nep-ipr New Economics Papers
on Intellectual Property Rights
Issue of 2010‒12‒18
nine papers chosen by
Roland Kirstein
Otto von Guericke University Magdeburg

  1. Package licenses in patent pools with basic and optional patents By Kenji Azetsu; Seiji Yamada
  2. The Escape-Infringement Effect of Blocking Patents on Innovation and Economic Growth By Chu, Angus C.; Pan, Shiyuan
  3. Changes to university IPR regulations in Europe and the impact on academic patenting By Geuna Aldo; Rossi Federica
  4. Intellectual Property Governance and Knowledge Creation in UK Universities By Andersen Birgitte; Rossi Federica
  5. Universities look beyond the patent policy discourse in their intellectual property strategies By Andersen Birgitte; Rossi Federica
  6. Fee Versus Royalties in General Cost functions By Hiroaki Ino
  7. The determinants of co-inventor tie formation: proximity and network dynamics By Cassi, Lorenzo; Plunket, Anne
  8. Combinatoric innovation: environments for creation and mobilization of intellectual capital. By Iske, Paul Louis
  9. Universities as Research Partners: Entrepreneurial Explorations and Exploitations By Link, Al; Wessner, Charles

  1. By: Kenji Azetsu (Osaka University of Health and Sport Sciences); Seiji Yamada (Graduate School of Economics, Kobe University)
    Abstract: Recently, patent pools have been often established by the patent holders in order to promote research and development (R&D) and set technological standards. Patent pools are one of the administration methods for licensing, whereby many patent holders assemble their own patents and the administrator of the patent pools offers the licenses to users. This paper investigates the patent holders' incentive to form a patent pool, the patent pool's licensing behavior, and the anticompetitive effect of a patent pool. Our model is characterized by the following two features. First, we consider different two types of patent: basic and optional. Second, we consider not only a patent pool that offers a single package license, but also a patent pool that offers multiple package licenses. The single package license includes both basic and optional patents in the patent pool. The multiple package licenses involve two licenses: one includes only basic patents, whereas the other includes both basic and optional patents. The results of our analysis yield some implications for a patent pool that is characterized by the strength of complementarity between basic and optional patents.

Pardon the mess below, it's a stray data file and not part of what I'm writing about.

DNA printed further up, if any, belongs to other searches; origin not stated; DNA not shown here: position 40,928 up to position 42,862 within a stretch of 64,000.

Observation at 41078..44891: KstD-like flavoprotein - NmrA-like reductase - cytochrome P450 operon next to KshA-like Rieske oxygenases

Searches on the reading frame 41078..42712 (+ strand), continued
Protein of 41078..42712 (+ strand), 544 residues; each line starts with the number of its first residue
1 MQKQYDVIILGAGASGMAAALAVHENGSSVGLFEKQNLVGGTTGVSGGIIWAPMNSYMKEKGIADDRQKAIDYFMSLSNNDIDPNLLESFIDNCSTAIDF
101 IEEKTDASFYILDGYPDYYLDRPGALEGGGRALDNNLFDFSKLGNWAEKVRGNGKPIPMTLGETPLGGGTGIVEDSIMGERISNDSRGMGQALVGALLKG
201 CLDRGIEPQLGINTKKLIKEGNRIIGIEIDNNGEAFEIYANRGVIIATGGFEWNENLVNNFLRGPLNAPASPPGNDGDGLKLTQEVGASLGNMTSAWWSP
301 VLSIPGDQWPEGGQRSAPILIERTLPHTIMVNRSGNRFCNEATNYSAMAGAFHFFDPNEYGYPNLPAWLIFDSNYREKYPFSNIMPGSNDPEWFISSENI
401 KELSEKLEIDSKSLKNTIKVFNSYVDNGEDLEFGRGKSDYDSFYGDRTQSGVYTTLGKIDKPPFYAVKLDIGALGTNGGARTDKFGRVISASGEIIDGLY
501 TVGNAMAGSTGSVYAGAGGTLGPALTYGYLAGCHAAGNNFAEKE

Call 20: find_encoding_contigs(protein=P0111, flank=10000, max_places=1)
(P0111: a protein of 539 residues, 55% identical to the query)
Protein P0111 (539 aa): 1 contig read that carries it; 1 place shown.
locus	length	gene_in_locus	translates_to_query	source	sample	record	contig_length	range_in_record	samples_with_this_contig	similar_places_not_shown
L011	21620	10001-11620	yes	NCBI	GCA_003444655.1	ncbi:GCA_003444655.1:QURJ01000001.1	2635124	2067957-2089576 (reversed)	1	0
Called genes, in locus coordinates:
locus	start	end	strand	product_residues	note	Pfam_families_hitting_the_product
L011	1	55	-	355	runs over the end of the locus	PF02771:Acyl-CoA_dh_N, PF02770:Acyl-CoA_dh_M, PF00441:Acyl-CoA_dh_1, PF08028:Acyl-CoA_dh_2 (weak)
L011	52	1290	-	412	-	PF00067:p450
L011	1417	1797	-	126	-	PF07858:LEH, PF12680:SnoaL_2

Keywords: patent pools, multiple package licenses, antitrust laws, bundling goods
    JEL: K11 K21 L4
    Date: 2010–12
  2. By: Chu, Angus C.; Pan, Shiyuan
    Abstract: This study develops a Schumpeterian growth model to analyze the effects of different patent instruments on innovation. We first analyze patent breadth that captures the traditional positive effect of patent rights on innovation. Then, we consider a profit-division rule between entrants and incumbents. Given the division of profit, increasing the share of profit assigned to incumbents reduces entrants' incentives for innovation. This aspect of blocking patents captures the recently proposed negative effect of patent rights on innovation. Finally, blocking patents generate a non-monotonic effect on innovation when the step size of innovation is endogenous due to a novel escape-infringement effect. Calibrating the model to aggregate data, we find that a marginal increase in the blocking effect of patent protection is likely to raise economic growth.
    Keywords: economic growth; innovation; intellectual property rights
    JEL: O34 O31 O40
    Date: 2010–12
  3. By: Geuna Aldo; Rossi Federica (University of Turin)
    Abstract: Most European countries since the end of the 1990s have been moving away from inventor ownership of patent rights towards different systems of institutional ownership. This shift is based on the objectives of policymakers to make conditions similar to those in the US, where the 1980 Bayh–Dole Act allows universities to retain intellectual property rights (IPR) over inventions that come out of federally funded research. This article challenges the view that direct comparisons with US experience will enable us to predict the effects of the implementation of institutional IPR ownership systems in Europe. We provide an overview of the current state of regulation on academic patent ownership in selected European countries which shows that, despite the changes to institutional ownership that have been implemented, there is wide diversity in national systems and several important differences with the US framework. Our analysis of patterns of ownership of academic patents shows that there has not been a general increase in university patenting since 1990, and seeming increases may be due to more complex dynamics in academic patenting and academic patents ownership. The paper concludes with a discussion of how changes in IPR regulations and management of technology transfer by universities, and public policies supporting technology transfer are affecting academic patenting and research activities in universities
    Date: 2010–11
  4. By: Andersen Birgitte; Rossi Federica (University of Turin)